‘We suffer disproportionately, are we able to care disproportionately in response to that?’ how we make mental health a priority in the ends
When talking about working class communities of colour, we often discuss how we have more to contend with than mainstream society: we’re disproportionately represented in mental health detention, under treated, over diagnosed. We talk about discrimination and imperialism and how exactly these things take a toll on our minds. And we talk often about these things as experiential, lived-experience knowledge: we know this stuff and this knowledge is often borne from the average everyday person, at the community level. From our experiences, from self-teaching, from community groups — rather than at the ‘professional’, scientific, academic level. Although both ways of knowing are important, I often wonder if we sometimes get too caught up wondering about what our communities and average people need to do differently, as if we’re not already coming up with knowledge and perhaps already have our hands full. Maybe more of our questioning should be of the professionals and the scientific community, those who are supposedly able to integrate these knowledges.
Nonetheless, despite this warning, this piece is a rumination on what changes can be made in working class communities of colour – aka ‘the ends’. As a response to our struggle, it’s important for us to build protective factors and resilience as much as we’re able to, even though there’s only a certain portion of this that’s in our control. To understand what to do is personal. Psychologist and therapist Guilaine Kinouani, author of Living While Black: The Essential Guide To Overcoming Racial Trauma, says that racial trauma vulnerability is different for different people and is influenced by protective factors such as self-esteem, availability of spaces to process racist experiences, social support, etc. So trying to make space in our lives to improve our self-esteem and having spaces to process our racist experiences — these are practices we should prioritise. I don’t know what the ‘ends’ consensus on self-care is, I know some people have the perception that it’s bubble baths and cups of tea, but I see it as a philosophy of making responsible and wise choices, forming attitudes about the self and others and the world in order to improve our lives. All of the things that we do in life can potentially be a source of either strength or stress or both. In caring for ourselves we might prioritise looking after all of the different facets of our lives — personally, I focus on spiritual well-being a lot as I find that that’s my natural inclination, but there’s sociocultural, environmental, physical and other factors depending on who you are. We also, as Guilaine suggests, need to create spaces to encourage processing of our experiences and openness. So, how do we have conversations in the ends in an interesting way and how and how do we mould these conversations so that they apply to each of us? Because even though I don’t think stigma is a problem unique to our communities, because we suffer disproportionately, in an ideal world we would care disproportionately in response to that.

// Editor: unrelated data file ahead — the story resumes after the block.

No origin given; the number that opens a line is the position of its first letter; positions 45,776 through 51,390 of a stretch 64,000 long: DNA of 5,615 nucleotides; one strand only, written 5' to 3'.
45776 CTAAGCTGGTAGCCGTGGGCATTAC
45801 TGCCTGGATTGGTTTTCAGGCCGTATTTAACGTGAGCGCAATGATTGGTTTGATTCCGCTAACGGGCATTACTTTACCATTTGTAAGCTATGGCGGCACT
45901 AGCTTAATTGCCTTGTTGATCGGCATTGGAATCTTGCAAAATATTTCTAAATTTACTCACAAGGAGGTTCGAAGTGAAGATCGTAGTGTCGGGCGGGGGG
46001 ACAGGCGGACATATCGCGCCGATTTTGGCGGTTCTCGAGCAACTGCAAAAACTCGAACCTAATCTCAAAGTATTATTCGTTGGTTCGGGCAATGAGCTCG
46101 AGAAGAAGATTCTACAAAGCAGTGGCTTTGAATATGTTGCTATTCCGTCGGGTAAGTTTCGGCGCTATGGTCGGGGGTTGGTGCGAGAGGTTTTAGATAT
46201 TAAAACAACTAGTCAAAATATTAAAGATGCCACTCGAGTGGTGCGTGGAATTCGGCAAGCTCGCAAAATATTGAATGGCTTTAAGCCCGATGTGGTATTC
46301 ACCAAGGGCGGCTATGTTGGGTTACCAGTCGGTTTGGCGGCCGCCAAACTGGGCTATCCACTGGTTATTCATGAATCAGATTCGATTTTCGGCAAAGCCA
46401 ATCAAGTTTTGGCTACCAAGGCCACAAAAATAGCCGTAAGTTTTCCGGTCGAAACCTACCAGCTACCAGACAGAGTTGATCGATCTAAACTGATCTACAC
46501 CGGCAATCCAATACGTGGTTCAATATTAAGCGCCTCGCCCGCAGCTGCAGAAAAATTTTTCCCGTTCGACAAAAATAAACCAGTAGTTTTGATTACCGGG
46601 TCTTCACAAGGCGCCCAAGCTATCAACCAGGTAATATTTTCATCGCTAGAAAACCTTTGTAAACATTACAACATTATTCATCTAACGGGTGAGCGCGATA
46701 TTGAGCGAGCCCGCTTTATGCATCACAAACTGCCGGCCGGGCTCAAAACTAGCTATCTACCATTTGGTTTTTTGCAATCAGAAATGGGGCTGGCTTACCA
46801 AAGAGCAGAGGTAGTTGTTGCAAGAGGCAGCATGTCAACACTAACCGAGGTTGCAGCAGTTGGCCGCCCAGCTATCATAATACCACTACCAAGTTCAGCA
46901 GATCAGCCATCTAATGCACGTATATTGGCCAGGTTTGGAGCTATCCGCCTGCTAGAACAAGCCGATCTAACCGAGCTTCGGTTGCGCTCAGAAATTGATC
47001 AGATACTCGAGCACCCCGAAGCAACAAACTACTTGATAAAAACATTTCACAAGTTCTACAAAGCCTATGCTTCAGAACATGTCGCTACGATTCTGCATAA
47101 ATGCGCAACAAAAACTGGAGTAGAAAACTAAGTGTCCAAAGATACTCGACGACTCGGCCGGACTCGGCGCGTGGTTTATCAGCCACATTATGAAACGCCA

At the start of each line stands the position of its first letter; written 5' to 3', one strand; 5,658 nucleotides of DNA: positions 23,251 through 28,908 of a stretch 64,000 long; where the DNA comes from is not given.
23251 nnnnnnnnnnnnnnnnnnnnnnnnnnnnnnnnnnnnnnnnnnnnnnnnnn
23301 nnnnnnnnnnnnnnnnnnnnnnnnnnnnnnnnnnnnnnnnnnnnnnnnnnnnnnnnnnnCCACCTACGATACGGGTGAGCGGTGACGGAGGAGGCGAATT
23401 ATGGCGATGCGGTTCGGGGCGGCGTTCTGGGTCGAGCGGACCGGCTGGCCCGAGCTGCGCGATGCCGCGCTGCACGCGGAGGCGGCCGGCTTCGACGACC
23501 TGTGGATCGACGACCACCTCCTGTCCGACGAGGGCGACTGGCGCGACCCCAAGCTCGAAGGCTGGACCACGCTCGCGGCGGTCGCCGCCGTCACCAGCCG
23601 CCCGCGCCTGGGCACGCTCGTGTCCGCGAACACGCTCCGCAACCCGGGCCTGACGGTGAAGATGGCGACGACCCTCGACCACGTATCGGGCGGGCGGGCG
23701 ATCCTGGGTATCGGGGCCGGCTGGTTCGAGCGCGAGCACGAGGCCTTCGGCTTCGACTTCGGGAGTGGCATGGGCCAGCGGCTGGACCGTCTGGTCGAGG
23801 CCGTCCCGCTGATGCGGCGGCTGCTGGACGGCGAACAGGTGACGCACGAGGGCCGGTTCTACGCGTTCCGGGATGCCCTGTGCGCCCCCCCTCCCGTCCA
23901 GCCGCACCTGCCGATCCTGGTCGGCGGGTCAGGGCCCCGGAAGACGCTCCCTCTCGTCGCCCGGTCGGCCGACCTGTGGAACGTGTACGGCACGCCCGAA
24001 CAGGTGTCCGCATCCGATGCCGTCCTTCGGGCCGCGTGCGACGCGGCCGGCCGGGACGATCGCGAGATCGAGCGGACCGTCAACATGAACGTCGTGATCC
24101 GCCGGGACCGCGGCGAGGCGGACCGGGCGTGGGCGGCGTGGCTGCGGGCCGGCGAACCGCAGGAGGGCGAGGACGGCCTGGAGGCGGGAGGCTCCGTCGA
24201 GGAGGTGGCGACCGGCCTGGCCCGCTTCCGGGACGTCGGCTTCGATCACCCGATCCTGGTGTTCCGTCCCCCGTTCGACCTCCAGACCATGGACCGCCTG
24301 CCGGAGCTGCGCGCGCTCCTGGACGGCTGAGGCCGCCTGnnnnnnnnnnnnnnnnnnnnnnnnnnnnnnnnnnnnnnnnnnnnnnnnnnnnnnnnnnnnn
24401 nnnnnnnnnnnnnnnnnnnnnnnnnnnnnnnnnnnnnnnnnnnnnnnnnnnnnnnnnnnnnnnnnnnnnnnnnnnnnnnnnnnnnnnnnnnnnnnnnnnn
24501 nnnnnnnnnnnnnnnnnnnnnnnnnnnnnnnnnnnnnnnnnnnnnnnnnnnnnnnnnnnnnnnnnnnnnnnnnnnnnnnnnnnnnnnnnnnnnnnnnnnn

These are some questions and unfinished thoughts that have come up during Psychology of the Ends live stream sessions (currently on hiatus). For more, visit the YouTube channel or for much more detailed and rich exploration of these topics, check out some of the sources below:
- Guilaine Kinouani — Living While Black: The Essential Guide To Overcoming Racial Trauma
- Race Reflections — racereflections.co.uk
- Robert Carter — Racism and Psychological and Emotional Injury
- Joy DeGruy — Post Traumatic Slave Syndrome
- Suman Fernando — Institutional Racism in Psychiatry and Clinical Psychology
- Frantz Fanon — Black Skin, White Masks
- Lillian Comas-Diaz — Racial Trauma: Theory, Research and Healing (Paper)
- Dr Yusef Bakkali — Dying to live: Youth Violence and the munpain (Paper)